Nazca LinesIn 1977, Jim Woodman accepted that the Nazca people made the lines themselves, but puzzled over why they would make them so big that they couldn't even seen them. He hypothesized that the Nazca people used hot-air balloons for "ceremonial flights" to view their creations. Woodman attempted to demonstrate the validity of his theory by constructing a hot-air balloon out of the materials that would have been available to the Nazca. Using cloth, rope and reeds, Woodman and his colleagues assembled the balloon then risked their lives on a balloon ride that reached a height of 300 feet. The balloon soon descended rapidly; the balloonists bailed out 10 feet above the desert before it crashed some distance away.

In recent years, the professional skeptic Joe Nickell has demonstrated that the drawings would not have been hard to accomplish with only the tools available to the ancient Nazca. Nickell has also shown that although the size of the figures suggests they were intended primarily for the enjoyment of the gods, the drawings can be appreciated from the ground as well.

The general consensus of archaeologists, anthropologists and scientists is that the Nazca Lines were created by the Nazca people themselves, without help from celestial visitors or aerial views. The figures drawn in the desert correspond with images found in other examples of Nazca art, such as pottery.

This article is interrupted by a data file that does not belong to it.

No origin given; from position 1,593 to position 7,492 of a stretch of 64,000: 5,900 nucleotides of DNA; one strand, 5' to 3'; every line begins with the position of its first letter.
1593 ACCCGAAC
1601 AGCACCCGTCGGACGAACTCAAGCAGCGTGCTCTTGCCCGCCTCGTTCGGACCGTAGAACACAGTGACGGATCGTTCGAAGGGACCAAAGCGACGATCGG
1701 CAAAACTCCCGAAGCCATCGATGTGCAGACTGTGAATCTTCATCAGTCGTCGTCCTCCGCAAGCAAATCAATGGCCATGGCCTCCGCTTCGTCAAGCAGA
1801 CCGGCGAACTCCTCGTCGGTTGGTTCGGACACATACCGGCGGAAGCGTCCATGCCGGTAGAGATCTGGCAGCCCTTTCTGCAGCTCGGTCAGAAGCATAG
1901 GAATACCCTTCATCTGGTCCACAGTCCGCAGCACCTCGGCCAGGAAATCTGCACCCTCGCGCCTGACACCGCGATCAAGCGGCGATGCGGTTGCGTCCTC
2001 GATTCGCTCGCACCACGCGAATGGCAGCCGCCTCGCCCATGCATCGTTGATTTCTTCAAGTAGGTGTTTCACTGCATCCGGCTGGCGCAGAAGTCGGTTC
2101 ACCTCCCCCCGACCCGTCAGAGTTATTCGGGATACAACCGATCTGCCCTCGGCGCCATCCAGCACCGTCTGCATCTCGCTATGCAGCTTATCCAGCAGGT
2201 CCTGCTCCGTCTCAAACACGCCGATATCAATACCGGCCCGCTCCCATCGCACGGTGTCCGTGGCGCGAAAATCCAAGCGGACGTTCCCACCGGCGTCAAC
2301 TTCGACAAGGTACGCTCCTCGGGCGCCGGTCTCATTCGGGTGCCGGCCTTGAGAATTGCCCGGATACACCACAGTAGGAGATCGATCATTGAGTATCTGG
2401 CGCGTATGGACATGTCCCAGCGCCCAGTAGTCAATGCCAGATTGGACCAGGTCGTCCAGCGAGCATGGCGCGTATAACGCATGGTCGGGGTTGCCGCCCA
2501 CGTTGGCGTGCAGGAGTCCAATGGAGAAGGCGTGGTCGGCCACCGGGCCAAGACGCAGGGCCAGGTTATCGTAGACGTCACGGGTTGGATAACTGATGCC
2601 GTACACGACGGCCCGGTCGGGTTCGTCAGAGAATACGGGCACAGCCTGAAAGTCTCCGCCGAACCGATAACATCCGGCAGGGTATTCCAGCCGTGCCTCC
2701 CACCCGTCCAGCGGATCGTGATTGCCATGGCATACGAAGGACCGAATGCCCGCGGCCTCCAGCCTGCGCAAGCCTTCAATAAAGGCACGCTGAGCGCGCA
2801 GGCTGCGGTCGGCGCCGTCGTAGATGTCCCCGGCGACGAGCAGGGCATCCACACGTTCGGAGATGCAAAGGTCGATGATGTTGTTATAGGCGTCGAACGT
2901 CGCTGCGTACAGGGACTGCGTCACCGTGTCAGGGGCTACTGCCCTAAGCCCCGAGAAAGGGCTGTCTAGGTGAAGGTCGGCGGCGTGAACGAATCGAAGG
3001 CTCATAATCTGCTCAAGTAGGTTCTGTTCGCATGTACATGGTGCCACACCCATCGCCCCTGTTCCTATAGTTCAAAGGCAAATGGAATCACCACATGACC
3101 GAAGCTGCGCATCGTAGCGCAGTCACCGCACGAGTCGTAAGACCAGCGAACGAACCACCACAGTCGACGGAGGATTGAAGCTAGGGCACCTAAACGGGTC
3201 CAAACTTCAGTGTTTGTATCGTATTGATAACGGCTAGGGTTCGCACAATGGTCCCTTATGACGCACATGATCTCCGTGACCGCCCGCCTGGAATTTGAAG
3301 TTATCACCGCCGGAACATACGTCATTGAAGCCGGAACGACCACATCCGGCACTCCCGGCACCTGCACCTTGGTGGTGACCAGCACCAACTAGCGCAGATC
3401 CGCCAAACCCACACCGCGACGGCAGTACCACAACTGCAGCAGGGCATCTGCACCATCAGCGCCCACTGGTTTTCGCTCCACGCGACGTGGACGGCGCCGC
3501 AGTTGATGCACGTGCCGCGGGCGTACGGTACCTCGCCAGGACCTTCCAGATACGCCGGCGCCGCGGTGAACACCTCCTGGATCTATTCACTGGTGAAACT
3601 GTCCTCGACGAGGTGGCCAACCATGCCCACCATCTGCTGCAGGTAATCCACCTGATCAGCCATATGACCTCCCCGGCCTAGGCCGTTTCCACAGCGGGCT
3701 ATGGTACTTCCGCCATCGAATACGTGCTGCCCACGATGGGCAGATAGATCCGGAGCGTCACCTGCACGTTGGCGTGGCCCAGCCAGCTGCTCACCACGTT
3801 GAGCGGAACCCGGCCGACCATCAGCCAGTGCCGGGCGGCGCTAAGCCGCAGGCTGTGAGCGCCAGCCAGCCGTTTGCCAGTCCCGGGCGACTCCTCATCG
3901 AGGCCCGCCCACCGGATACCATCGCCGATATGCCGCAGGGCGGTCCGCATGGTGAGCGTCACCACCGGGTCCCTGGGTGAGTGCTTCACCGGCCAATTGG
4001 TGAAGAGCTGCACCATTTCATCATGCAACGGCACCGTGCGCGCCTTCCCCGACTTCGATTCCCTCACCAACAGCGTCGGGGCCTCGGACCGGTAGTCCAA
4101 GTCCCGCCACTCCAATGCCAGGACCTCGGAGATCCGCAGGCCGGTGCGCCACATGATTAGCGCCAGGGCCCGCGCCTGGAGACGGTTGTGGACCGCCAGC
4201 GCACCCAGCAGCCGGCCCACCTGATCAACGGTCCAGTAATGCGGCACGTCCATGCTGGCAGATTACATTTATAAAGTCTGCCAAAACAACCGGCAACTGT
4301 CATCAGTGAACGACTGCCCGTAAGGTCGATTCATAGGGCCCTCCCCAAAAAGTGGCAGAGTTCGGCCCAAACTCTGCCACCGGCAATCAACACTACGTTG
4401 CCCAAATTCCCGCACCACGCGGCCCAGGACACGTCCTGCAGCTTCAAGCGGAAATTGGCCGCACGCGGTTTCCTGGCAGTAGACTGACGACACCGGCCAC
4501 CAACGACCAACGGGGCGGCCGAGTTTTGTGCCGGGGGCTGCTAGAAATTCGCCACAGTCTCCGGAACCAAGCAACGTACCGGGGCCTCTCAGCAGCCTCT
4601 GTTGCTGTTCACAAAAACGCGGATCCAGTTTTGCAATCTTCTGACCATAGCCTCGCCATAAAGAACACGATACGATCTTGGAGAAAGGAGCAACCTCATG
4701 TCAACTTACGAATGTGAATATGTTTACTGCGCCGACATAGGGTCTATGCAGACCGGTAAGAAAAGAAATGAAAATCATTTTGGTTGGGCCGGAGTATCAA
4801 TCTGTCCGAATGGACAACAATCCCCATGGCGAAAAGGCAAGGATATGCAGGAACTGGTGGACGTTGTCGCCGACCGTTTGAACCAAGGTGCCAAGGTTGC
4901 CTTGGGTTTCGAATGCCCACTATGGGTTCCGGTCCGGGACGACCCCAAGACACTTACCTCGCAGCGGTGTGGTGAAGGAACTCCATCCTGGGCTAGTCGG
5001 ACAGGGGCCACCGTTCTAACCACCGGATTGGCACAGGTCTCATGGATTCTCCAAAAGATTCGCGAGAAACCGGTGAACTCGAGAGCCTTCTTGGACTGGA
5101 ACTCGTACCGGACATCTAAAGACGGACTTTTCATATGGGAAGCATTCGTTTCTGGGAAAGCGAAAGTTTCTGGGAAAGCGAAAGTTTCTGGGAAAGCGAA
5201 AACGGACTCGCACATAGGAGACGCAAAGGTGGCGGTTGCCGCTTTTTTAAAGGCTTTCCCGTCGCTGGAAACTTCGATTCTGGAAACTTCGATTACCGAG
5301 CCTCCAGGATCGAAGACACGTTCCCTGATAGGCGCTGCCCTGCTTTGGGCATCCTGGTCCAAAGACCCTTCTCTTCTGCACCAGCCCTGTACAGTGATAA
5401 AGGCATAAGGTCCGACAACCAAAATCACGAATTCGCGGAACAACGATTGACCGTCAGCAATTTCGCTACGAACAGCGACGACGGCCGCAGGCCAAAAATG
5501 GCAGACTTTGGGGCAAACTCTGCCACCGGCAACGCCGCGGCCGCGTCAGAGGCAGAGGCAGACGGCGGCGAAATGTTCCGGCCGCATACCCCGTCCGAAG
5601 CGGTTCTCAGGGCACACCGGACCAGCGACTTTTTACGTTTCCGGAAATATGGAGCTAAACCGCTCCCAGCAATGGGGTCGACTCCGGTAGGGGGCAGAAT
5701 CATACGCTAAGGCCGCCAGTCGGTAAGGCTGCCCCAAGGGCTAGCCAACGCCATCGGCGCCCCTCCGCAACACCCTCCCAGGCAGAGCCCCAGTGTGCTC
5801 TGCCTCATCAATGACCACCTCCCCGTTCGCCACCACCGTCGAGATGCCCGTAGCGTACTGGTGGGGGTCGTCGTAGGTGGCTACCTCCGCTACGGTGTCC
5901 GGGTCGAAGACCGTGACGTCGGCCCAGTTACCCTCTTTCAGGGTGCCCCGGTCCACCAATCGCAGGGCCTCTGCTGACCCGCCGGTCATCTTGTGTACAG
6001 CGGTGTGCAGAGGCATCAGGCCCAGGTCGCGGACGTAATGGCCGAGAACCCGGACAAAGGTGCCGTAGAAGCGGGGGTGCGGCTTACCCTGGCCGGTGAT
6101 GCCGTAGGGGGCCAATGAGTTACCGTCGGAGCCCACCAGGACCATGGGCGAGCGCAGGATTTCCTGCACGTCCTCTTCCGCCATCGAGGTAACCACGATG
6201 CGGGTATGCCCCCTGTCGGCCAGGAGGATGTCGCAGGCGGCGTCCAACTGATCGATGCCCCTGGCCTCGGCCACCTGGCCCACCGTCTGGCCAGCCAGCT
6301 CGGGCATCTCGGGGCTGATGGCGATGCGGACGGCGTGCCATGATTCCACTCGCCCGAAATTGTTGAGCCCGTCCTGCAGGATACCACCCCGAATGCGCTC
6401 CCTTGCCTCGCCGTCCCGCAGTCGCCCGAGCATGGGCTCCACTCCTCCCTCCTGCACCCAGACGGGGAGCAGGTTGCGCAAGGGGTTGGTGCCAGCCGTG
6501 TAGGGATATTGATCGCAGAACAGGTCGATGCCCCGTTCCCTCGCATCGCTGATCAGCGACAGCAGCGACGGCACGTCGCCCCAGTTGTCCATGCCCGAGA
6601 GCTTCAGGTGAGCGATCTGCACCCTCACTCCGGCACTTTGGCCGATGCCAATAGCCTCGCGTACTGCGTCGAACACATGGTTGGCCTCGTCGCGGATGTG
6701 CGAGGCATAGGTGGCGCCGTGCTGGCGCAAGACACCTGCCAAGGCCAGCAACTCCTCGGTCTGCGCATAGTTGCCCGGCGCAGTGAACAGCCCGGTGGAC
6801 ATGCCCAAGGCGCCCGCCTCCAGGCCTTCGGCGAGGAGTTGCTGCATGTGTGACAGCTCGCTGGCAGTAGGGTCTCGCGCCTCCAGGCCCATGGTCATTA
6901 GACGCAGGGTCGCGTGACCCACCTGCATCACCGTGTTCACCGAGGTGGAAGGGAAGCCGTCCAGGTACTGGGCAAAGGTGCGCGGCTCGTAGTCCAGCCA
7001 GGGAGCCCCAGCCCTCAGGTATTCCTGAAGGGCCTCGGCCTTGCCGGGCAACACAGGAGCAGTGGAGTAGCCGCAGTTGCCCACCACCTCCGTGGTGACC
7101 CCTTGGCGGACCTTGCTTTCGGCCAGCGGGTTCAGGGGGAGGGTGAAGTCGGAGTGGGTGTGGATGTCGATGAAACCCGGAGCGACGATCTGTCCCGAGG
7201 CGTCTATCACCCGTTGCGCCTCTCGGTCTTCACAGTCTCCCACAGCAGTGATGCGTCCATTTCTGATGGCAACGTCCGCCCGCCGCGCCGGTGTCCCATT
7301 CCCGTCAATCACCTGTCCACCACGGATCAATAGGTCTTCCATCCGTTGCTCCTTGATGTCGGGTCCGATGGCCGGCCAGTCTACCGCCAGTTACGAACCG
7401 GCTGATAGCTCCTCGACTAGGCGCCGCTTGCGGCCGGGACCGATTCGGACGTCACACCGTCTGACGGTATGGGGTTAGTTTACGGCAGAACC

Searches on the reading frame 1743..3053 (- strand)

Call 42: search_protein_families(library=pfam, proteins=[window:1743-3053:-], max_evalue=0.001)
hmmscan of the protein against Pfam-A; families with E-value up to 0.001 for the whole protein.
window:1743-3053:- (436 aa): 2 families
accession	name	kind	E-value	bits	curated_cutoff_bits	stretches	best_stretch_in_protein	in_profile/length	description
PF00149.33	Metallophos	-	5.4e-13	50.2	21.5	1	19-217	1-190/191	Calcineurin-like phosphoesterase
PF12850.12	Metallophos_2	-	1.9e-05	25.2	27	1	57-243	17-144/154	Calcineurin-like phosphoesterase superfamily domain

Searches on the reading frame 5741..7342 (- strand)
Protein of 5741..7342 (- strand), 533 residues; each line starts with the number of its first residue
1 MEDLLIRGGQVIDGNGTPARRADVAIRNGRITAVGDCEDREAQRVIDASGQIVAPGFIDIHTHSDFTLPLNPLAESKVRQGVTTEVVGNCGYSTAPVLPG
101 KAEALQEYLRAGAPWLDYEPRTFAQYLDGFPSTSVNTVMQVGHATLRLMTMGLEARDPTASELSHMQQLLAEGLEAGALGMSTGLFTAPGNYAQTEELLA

Comment:  However the lines were done, they're a remarkable example of Native engineering.


russell said...

Writerfella here --
Even with the evidence of balloon fabric and woven rigging, the fanciful still prefer to reject the explanation of Native hot-air balloon flight, as they would prefer to preserve the 'mystery and mysticism' of Native people. Bushwah...
Mayans knew of the wheel and even built wheeled toys of Caymans and other local animals with which Mayan children played. Yet, little other presence of the wheel is found in Mayan cultures, as there were no large draft animals to make wheeled wagons and carts practicable. Thus, the wheel was a mere curiosity and mostly was ignored. It can be speculated that hot-air flight above the Nazca Plains was performed by priests and persons of high cultural position, for which evidence not necessarily is as readily discoverable or even has been discovered to this time. The fact that materials were found suitable for such a technology does not suggest that it was used only for viewing the finished products, The Nazca Lines. Instead, the logical suggestion is that they were USED TO DIRECT THE ETCHING OF THE LINES over time as offerings to Nazca deities. After the lines were done, the priests buried the balloons and never again dared to trespass on the realm of their gods, the sky itself.
writerfella has that very book, NAZCA: Journey To The Sun, the actual title of which also suggests the above.
All Best
Russ Bates

Rob said...

"Preserve the 'mystery and mysticism' of Native people"? You're the one postulating that they had space-age abilities 2,000 years ahead of their time. Everyone else thinks they had "only" the same scientific and artistic skills as other people. I.e., that they were about as clever and sophisticated as their contemporaries.

From what I read, archaeologists have found materials that could've been used as "balloon fabric and woven rigging," not actual balloon fabric and woven rigging. Big difference.

Do you have any evidence to the contrary? If not, I'll go with the conventional wisdom:

"The general consensus of archaeologists, anthropologists and scientists is that the Nazca Lines were created by the Nazca people themselves, without help from celestial visitors or aerial views."